8 International Breakfasts You Need to Try
Catching an international flight out of JFK may be a stretch during the work week, but you can still sate your wanderlust (and be back in time for work) by way of a scallion-pancake breakfast wrap or a cheese-stuffed blintz. Here, eight global a.m. meals you need to try ASAP.
SHANGHAINESE: YASO TANGBAO
Just steps from Grand Central Terminal, Yaso Tangbao’s bilevel Midtown quick-service restaurant serves up Shanghainese street food starting at 8 a.m. Skip the line at Starbucks and grab a coffee or tea to go with taco-style scallion pancakes folded with eggs, congee with pork, savory you tiao crullers (aka Chinese doughnuts) and chicken sticky-rice dumplings.
A true Williamsburg gem, Okonomi (which becomes Yuji Ramen at night) serves a traditional Japanese breakfast on weekday mornings, offering a set menu of local seafood, vegetables, egg, miso soup and seven-grain rice to chow down on in the calm, petite space.
150 Ainslie St., Brooklyn; okonomibk.com
Caribbean: Suzy’s Roti Parlour
Make breakfast a tropical occasion with bake and saltfish, an a.m. speciality of many Caribbean nations (you’ll find varying iterations in Trinidad, Guyana and Jamaica, for starters). “Bake” refers here to a puffy, light-as-air fried flatbread, which then gets stuffed with flaky cod that’s been seasoned and sautéed with spices.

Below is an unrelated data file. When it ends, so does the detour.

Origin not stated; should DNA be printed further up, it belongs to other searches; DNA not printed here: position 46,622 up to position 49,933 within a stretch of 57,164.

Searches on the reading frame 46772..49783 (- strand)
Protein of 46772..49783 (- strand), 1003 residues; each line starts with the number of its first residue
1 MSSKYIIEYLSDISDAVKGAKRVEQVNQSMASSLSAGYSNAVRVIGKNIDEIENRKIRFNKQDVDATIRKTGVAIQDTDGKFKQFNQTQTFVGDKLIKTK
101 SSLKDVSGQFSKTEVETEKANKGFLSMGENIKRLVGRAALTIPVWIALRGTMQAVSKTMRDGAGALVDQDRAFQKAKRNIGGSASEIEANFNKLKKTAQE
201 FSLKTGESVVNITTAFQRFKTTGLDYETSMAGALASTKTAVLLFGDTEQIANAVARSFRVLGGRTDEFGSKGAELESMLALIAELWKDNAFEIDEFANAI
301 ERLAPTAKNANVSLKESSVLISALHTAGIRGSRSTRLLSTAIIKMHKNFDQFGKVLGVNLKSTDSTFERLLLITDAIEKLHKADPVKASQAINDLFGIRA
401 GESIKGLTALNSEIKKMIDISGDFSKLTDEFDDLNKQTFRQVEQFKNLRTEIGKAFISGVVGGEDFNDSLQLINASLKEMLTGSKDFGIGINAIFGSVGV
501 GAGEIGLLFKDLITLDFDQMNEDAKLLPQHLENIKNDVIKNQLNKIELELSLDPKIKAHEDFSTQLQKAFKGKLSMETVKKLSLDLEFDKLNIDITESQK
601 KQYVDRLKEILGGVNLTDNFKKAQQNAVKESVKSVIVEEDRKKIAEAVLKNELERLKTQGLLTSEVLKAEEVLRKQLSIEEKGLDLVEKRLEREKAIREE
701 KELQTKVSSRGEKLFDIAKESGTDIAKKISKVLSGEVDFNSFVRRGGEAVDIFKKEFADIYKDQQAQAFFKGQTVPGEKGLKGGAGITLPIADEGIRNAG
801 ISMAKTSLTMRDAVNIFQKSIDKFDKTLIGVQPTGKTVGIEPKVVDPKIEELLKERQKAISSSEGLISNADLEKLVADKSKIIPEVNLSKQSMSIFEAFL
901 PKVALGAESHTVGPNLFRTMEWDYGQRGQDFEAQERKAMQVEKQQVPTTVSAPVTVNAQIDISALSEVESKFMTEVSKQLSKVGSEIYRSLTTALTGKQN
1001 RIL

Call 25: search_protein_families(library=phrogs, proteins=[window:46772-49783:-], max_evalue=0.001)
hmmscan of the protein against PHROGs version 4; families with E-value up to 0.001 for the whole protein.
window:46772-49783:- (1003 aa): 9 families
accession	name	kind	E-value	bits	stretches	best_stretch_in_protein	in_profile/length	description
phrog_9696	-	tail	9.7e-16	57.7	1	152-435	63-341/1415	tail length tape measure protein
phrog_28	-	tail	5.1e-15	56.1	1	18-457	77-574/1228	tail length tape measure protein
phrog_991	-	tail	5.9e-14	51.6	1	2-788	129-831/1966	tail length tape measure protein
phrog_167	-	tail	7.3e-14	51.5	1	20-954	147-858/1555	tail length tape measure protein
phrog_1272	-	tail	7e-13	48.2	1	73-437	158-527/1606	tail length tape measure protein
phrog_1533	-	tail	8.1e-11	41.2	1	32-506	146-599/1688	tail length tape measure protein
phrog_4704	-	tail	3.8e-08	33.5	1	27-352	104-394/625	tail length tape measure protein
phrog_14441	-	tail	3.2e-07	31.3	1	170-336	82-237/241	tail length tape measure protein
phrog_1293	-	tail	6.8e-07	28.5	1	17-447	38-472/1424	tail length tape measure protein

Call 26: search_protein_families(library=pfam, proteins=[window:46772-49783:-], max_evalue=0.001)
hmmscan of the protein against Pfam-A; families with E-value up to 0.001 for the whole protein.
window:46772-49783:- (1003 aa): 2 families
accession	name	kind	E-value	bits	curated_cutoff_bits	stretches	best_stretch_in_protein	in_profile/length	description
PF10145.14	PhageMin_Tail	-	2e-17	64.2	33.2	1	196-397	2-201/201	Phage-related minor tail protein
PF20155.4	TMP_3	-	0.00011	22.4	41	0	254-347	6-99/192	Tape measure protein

907 Church Ave., Brooklyn; 718-282-8190
Every morning in East Harlem, Lupita’s doles out huevos galore. Choose from huevos rancheros doused in spicy red sauce, huevos a la Mexicana (scrambled with onions, jalapeños and tomatoes), huevos con chorizo or crunchy chilaquiles. (You’ll also find huaraches—pictured above—which aren’t a breakfast food, but are delicious.)
2049 Second Ave.; lupitasrestaurantnyc.com
English: Tea & Sympathy
Put on your best British accent (or don’t, that’s cool too) and sit down to a traditional breakfast at this adorable Greenwich Village tea shop. Opt for bangers and mash (translation: sausage and potatoes), Welsh rarebit (a melty cheese sauce over toast) or scones with jam and clotted cream. Oh, and a cup of—what else?—English Breakfast.
108 Greenwich Ave.; teaandsympathy.com
We’ll take a wild guess and say you’ve ended up here after one or two late nights in the East Village. But the institution is just as worth a visit in daylight: Think blintzes stuffed with farmer’s cheese, potato pancakes fried to a crisp with sides of applesauce and sour cream, and omelettes with kasha (an Eastern European grain).
144 Second Ave.; veselka.com
Korean: The Kunjip
One of many K-town restaurants open 24/7, this traditional Korean restaurant offers endless access to bubbling soups like doenjang-jjigae (soybean paste stew), homemade mandu (dumplings), seafood pancakes, steamy bibimbap bowls, kimchi pancakes and much, much more.
32 W. 32nd St.; kunjip.com
Australian: Little Collins
Everyone’s obsessed with an Aussie brekkie, and this quaint Midtown coffee shop doesn’t disappoint. To go with your flat white, get an avocado and feta mash served on crusty bread with a sprinkle of chile flakes and pepitas, muesli topped with cinnamon jam and berries, and for those who can handle it, toast with a smear of Vegemite (FYI, a little goes a long way).
667 Lexington Ave.; littlecollinsnyc.com